A new way to protest
Protesting and signing petitions is nothing new. But the way we are doing it is changing.
The online petition has become the way to go. The old fashioned paper petitions are going the way of the eight-track, album, tape cassette or VCR.
We've seen what happened with Chick-fil-A. UPS stopped giving money to the Boy Scouts because of an online petition. There’s on online petition against Target making employees work on Thanksgiving Day.
These petitions are everywhere on the web. Allan Webber of Altimeter explained why we're seeing this explosion.
“It’s now it’s actually an access point that doesn’t require a high level of engagement that people can actually go out there and reach,” he told KTRH.
In other words, it’s easier to fire up a petition online than to stand on a corner with a paper and pen asking people to sign and support your cause.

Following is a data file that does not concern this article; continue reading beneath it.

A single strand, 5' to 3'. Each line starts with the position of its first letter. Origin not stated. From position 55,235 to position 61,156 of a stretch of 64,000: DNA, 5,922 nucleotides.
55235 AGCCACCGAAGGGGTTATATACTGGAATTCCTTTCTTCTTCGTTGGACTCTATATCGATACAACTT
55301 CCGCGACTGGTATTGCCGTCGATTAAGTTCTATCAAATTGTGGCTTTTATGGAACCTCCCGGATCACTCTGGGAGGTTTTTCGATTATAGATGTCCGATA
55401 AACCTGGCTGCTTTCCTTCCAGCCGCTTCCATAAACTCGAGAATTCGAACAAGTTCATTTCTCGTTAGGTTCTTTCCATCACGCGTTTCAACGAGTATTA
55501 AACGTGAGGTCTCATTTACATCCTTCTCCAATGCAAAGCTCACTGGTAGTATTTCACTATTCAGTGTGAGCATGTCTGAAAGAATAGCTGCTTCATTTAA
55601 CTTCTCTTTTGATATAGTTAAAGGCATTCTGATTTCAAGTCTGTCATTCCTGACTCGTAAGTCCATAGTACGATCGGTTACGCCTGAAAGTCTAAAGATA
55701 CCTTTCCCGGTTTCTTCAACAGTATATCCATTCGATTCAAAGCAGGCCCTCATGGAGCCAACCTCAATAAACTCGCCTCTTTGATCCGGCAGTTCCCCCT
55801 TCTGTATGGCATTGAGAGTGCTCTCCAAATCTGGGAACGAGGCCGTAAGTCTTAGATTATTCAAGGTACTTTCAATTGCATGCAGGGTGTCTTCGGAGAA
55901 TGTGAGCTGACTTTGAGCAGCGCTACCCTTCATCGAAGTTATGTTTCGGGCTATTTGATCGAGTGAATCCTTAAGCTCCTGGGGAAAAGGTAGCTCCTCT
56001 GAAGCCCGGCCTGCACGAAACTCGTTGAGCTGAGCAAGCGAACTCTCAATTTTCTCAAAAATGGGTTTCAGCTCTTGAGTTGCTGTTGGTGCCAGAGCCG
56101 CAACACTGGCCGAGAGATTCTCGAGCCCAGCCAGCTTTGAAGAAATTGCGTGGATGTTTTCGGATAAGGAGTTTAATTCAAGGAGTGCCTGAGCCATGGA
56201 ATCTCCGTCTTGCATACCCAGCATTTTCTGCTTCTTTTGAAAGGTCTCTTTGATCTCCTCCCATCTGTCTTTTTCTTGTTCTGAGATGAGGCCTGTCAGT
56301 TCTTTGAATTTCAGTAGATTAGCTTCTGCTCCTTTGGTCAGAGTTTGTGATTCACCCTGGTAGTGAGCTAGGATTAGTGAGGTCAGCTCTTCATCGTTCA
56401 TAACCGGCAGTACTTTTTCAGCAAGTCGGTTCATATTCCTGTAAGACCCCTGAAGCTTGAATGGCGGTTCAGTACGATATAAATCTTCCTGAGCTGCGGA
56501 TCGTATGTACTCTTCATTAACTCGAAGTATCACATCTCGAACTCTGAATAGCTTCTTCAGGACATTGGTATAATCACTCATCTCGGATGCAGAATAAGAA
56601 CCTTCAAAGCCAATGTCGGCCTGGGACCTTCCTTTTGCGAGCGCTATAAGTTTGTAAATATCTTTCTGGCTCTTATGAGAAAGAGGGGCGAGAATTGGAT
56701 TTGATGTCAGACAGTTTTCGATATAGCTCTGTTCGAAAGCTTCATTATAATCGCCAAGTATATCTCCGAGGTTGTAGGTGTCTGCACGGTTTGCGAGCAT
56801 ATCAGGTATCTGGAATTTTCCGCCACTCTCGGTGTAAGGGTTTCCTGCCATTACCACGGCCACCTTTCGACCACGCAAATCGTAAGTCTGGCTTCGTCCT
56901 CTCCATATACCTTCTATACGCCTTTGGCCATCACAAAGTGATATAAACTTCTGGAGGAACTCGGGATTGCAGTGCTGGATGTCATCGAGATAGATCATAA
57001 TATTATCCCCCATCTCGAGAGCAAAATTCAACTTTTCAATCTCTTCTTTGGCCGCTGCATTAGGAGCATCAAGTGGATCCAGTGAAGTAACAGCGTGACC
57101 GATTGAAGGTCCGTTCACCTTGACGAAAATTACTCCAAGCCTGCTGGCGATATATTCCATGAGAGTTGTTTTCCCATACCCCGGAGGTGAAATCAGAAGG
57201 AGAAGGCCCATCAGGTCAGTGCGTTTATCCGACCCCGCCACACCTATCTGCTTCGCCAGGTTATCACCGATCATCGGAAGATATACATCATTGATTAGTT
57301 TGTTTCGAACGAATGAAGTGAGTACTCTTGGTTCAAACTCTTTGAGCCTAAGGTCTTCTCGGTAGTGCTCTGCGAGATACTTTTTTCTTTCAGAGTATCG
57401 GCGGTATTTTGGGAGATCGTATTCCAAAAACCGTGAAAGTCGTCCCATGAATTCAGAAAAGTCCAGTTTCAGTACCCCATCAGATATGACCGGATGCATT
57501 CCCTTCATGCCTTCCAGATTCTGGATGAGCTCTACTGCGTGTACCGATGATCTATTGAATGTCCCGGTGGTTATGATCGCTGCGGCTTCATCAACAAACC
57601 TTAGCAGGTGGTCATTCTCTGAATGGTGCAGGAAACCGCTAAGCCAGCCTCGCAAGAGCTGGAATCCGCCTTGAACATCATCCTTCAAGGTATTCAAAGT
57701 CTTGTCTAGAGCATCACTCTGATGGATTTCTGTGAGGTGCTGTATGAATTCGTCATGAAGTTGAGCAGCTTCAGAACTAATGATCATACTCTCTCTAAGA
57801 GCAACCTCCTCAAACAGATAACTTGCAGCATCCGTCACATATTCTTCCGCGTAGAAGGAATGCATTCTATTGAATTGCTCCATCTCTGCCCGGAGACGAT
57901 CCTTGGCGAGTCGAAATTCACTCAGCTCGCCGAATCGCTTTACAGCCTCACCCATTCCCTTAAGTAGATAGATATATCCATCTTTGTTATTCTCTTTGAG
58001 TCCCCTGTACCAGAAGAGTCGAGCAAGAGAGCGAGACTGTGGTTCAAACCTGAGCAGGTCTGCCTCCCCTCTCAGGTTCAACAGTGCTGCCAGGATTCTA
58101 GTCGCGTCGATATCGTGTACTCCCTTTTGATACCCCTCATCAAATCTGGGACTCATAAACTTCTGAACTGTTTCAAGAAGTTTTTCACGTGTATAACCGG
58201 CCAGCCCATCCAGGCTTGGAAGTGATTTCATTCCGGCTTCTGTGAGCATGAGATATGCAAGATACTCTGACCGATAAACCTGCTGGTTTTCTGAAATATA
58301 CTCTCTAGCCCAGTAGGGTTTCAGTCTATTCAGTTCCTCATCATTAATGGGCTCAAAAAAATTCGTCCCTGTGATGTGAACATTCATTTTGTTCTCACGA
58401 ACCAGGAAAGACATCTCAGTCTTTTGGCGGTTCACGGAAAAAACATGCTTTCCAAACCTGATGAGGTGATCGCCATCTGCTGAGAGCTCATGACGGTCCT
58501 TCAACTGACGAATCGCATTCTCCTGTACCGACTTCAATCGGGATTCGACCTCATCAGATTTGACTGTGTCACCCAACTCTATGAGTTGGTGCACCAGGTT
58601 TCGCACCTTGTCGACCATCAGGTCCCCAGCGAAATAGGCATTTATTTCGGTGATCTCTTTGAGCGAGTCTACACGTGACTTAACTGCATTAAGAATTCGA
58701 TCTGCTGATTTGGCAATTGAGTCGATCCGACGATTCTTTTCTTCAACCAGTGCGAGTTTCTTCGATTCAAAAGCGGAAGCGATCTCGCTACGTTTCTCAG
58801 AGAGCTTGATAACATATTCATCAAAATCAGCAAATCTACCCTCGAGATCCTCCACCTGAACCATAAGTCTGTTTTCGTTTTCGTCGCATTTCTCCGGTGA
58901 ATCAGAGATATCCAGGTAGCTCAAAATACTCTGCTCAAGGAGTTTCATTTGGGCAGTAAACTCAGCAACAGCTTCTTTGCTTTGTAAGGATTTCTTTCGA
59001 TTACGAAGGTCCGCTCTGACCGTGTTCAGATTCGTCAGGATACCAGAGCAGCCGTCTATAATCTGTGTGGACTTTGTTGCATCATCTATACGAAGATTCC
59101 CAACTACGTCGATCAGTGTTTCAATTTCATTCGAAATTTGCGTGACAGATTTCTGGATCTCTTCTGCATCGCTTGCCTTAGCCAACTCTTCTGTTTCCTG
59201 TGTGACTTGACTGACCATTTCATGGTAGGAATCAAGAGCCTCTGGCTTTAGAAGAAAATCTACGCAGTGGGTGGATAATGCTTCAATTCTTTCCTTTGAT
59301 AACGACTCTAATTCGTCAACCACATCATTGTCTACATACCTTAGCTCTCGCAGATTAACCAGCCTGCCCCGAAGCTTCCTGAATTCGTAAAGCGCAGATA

And as we’ve seen, they are having an impact. Perryman Group President Ray Perryman says businesses are taking them seriously.
“These things can spread so quickly,” he explained.
Perryman said that the explosion of viral petitions will lead to more companies thinking hard about whether or not they want to engage in social debate.
“If companies choose to bring some sort of political agenda into their business, they can expect some backlash from it. That’s something they need to evaluate and think about,” Perryman said.
Webber says Perryman’s advice is something companies should take to heart.
“What these petitions do is blow out the issue. It makes the issue not so much a private issue but a public issue,” Webber said.
These petitions are easy to start to. You can start one on Facebook, or even go to the site Change.org.